UFPPC (www.ufppc.org) Digging Deeper: May 1, 2006, 7:00 p.m.

Kevin Phillips, Wealth and Democracy: A Political History of the American Rich (New York: Broadway Books, 2002). Preface. The roots of this book lie in development of earlier interests, but also “in my increasing turn to history, not least economic history, during the 1990s” (vii). The Republican Party used to be fear the domination of the rich, but the party is now guilty of “a narrow-gauge betrayal of the legacy of the two greatest Republican presidents, Lincoln and Teddy Roosevelt” (viii). Introduction. In 2001, concerns about “a reemergent plutocracy” and “[t]he increasing reliance of the American economy on finance (xi). U.S. history has alternated between suspicions of the rich and “optimal periods of broad-based prosperity in which economic opportunities far outweighed these qualms” (xi-xii). U.S. now returning to the former due to developments that were already visible when Phillips published The Politics of Rich and Poor (1991) (xii-xiv). Claims this is “the first political history of the American rich. Gustavus Myers’s History of the Great American Fortunes is now a century old” (xv). Polls show that the public senses the danger of plutocracy (xvi-xvii). Structure of the book (xviixxii). Notes that the fading from the American vocabulary of words like plutocracy, plutolatry, plutology, and plutomania, show Americans were unduly optimistic about the danger of plutocracy had been evaded (xxii). PART I: THE GREAT WAVES OF AMERICAN WEALTH Ch. 1: The Eighteenth and Nineteenth Centuries: From Privateersmen to Robber Barons. The growth of great fortunes in the U.S. to 1900 (3-46). Ch. 2: Serious Money: The Three TwentiethCentury Wealth Explosions. Autos & oil; oil, commodities, and real estate; and technology (47107). Ch. 3: Millennial Plutographics: American Fortunes and Misfortunes at the Turn of the Century. Who is winning (millionaires, financiers, corporations, technology) and who is losing (ordinary American households) as the 21st century began (108-68). PART II: THE ORIGINS, EVOLUTIONS, AND ENGINES OF WEALTH: GOVERNMENT, GLOBAL LEADERSHIP, AND TECHNOLOGY Ch. 4: The World Is Our Oyster: The Transformation of Leading World Economic Powers. Historical theories of the economic evolution of great powers (Brooks Adams) (17174). Spain, Holland, Britain (175-89). Earlier periods of globalization (189-91). Weaknesses in U.S. economic ascendancy: debt (191-94). Internationalism (and dependency on foreign powers) as the Achilles’ heel of world economic powers (194-98). Ch. 5: Friends in High Places: Government, Political Influence, and Wealth. Government has often been “harnessed to shift wealth from one group, sector, or region to another” (204). Analysis of the series of wealthiest individuals over 1,000 years (205-10). “Wealth realignments” in American history (210-14). The influence of wealth on tax policy (214-29). WTO (229-32). Industry’s relation to politics in the early Republic (232-36). The lock millionaires had on the U.S. Senate in the Gilded Age (237-42). Technology as a source of wealth (242-48). Ch. 6: Technology and the Uncertain Foundations of Anglo-American Wealth. The role of technology in upsetting established patterns of wealth (249-90). PART III: WEALTH AND DEMOCRACY: THE RHYTHM OF POLITICS AND CONFRONTATION Ch. 7: Wealth and Politics in the United States. Twelve common characteristics of periods of wealth accumulation (295-303). Banking, railroads, monopolies, and “the money power” as political whipping boys (303-13). American leaders have generally resisted these forces, but this tradition is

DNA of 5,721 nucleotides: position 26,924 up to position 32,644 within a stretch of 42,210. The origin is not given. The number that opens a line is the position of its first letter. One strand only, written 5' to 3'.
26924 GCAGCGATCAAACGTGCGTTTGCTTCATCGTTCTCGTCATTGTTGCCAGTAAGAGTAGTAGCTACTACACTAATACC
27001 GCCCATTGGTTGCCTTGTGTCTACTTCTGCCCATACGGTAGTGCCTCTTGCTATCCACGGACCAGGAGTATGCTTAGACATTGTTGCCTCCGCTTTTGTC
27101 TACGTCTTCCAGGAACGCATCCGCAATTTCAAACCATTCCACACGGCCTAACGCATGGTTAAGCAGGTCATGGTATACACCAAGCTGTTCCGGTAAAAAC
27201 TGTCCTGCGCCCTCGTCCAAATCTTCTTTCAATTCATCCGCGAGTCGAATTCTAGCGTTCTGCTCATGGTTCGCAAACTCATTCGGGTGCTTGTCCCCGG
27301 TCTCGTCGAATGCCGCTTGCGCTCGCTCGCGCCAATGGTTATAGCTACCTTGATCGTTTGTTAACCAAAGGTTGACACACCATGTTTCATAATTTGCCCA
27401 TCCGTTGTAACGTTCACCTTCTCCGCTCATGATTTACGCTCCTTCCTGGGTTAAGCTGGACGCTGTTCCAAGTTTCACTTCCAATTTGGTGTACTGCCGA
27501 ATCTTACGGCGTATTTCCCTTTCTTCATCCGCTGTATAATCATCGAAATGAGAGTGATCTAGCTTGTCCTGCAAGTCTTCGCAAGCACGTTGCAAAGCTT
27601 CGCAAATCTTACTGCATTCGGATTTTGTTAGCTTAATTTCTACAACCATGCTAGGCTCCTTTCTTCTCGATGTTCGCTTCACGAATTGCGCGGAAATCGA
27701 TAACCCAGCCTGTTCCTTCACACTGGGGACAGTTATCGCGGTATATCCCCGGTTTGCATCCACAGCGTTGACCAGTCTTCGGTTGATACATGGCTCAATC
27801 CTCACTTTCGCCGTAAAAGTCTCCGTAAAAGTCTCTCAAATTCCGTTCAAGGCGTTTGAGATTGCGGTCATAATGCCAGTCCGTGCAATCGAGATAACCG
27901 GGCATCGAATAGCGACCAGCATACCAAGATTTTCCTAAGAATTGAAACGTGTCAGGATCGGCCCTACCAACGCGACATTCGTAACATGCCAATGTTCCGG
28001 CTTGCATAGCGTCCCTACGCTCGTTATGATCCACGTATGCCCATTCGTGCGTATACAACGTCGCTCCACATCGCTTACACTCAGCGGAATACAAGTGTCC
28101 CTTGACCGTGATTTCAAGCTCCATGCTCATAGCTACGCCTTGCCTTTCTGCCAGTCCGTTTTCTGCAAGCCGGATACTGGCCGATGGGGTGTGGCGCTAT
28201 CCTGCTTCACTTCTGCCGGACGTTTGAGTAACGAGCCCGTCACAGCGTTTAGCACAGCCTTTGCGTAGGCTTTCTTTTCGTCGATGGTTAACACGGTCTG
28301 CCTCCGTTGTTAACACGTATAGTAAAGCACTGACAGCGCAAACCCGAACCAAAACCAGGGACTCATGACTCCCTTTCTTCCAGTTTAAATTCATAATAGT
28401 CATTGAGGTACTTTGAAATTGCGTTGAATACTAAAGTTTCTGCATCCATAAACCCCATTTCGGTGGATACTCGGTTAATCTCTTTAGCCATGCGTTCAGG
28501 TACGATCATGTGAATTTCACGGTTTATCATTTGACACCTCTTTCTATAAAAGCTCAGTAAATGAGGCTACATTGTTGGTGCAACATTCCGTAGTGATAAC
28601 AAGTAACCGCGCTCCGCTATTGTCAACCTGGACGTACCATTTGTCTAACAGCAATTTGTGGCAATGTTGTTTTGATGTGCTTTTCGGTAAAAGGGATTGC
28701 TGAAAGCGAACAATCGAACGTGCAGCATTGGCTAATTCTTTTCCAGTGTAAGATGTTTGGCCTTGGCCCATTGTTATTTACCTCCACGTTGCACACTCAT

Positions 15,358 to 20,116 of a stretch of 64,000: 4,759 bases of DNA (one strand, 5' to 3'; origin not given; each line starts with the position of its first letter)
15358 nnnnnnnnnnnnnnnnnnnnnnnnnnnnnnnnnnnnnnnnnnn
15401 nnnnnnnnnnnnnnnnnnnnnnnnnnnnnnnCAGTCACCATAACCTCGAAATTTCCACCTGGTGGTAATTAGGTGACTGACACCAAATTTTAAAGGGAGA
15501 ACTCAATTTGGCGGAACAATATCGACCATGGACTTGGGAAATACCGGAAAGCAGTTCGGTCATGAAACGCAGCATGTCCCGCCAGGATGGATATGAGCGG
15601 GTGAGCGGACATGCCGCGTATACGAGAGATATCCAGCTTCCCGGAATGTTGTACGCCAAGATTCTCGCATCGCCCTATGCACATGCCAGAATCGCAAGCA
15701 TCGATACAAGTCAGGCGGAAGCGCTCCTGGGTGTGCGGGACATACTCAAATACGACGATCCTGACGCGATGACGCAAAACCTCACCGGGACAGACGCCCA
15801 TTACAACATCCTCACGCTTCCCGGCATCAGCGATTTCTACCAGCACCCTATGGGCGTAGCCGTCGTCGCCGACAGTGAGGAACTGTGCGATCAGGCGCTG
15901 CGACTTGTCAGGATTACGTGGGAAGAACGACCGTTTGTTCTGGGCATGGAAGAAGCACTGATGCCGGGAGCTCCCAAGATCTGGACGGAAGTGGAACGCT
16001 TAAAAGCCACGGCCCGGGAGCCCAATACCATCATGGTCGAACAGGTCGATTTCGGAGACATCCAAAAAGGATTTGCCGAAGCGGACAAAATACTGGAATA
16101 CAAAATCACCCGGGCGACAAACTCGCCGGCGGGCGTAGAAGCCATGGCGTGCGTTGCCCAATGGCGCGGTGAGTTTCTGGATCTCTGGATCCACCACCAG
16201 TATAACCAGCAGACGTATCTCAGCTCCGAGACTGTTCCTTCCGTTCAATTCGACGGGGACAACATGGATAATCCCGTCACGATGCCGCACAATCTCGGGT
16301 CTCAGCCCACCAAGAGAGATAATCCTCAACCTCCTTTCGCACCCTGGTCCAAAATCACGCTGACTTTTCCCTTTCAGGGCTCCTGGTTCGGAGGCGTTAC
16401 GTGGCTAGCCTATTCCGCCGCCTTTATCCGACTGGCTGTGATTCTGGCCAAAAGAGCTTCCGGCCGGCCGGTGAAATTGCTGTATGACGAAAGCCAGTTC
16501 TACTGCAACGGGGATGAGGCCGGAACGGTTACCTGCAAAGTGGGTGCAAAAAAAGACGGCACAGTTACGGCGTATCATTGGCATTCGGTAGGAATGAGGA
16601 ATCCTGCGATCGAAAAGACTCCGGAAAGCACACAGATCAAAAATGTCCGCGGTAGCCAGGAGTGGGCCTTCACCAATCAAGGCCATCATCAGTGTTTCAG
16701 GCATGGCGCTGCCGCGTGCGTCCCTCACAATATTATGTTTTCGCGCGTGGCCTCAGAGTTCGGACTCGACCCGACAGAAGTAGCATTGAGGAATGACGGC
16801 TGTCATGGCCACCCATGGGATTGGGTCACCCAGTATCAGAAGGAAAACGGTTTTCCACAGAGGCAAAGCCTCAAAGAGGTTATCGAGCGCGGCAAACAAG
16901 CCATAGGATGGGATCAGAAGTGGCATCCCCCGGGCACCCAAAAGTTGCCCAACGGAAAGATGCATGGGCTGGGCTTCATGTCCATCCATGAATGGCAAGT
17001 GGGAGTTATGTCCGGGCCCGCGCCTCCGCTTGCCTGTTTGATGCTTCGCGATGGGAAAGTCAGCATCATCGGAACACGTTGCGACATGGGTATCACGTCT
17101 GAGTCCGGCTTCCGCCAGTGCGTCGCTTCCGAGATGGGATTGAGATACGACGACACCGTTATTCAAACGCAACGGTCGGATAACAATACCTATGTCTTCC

weakening and suggests that American exceptionalism may we ending (313-16). Ch. 8: Wealth, Money-Culture Ethics, and Corruption. The corruption that comes with accumlated wealth, and its influence on ethics; social Darwinism (317-46). Ch. 9: The Cup Always Runneth Over: Greed, Speculative Bubbles, and Reform. The history of speculation, the bubbles it brings, and their social and political effects (347-71). Ch. 10: Great Economic Power Decline and the Politics of Resentment. The “popular politics of disillusionment and recrimination in the Netherlands of the 1760s, 1770s, and 1780s,” and in Britain in the first half of the 20th century (374-78). The pattern of angry “Middle American radicalism” (cf. The Radical Center: Middle Americans and the Politics of Alienation [1976]) (377-89). The political theme of revitalization as a response to economic decline (389-97). Ultimately, these emotion-fueled political movements give way, but “the economics will out” (397-401). Afterword. Wealth and Democracy: The United States and The New Century. U.S. public opinion is slow to mobilize (406). Today’s populists have not made the connection between corruption and the

massive accumulation of wealth per se (407-08). Globalization is anything but certain and irreversible (409-11). The power of corporations has grown so much that the “loss of national sovereignty has become a popular concern” (41114). The tendency for the unelected to exercise political authority is growing worldwide: bankers, judges; cf. the European Union (414-16). “Democracy and market economics are not the same thing” (417). “[C]apitalism and democracy, while easily overlapping and allied, must be kept separate. They cannot be confused” (419). Americans face a choice: either reassert democratic politics of accept “the end of American exceptionalism” (420). Appendix A: U.S. Historical Price Indexes, 1790-1991. 4 pp. Appendix B: 1929 Revisited: The Rising Top One Percent Share of Total U.S. Income. Notes. 18 pp. Select Bibliography. 9 pp., organized by chapter. Index. 16 pp. Acknowledgments. Archivists and librarians.

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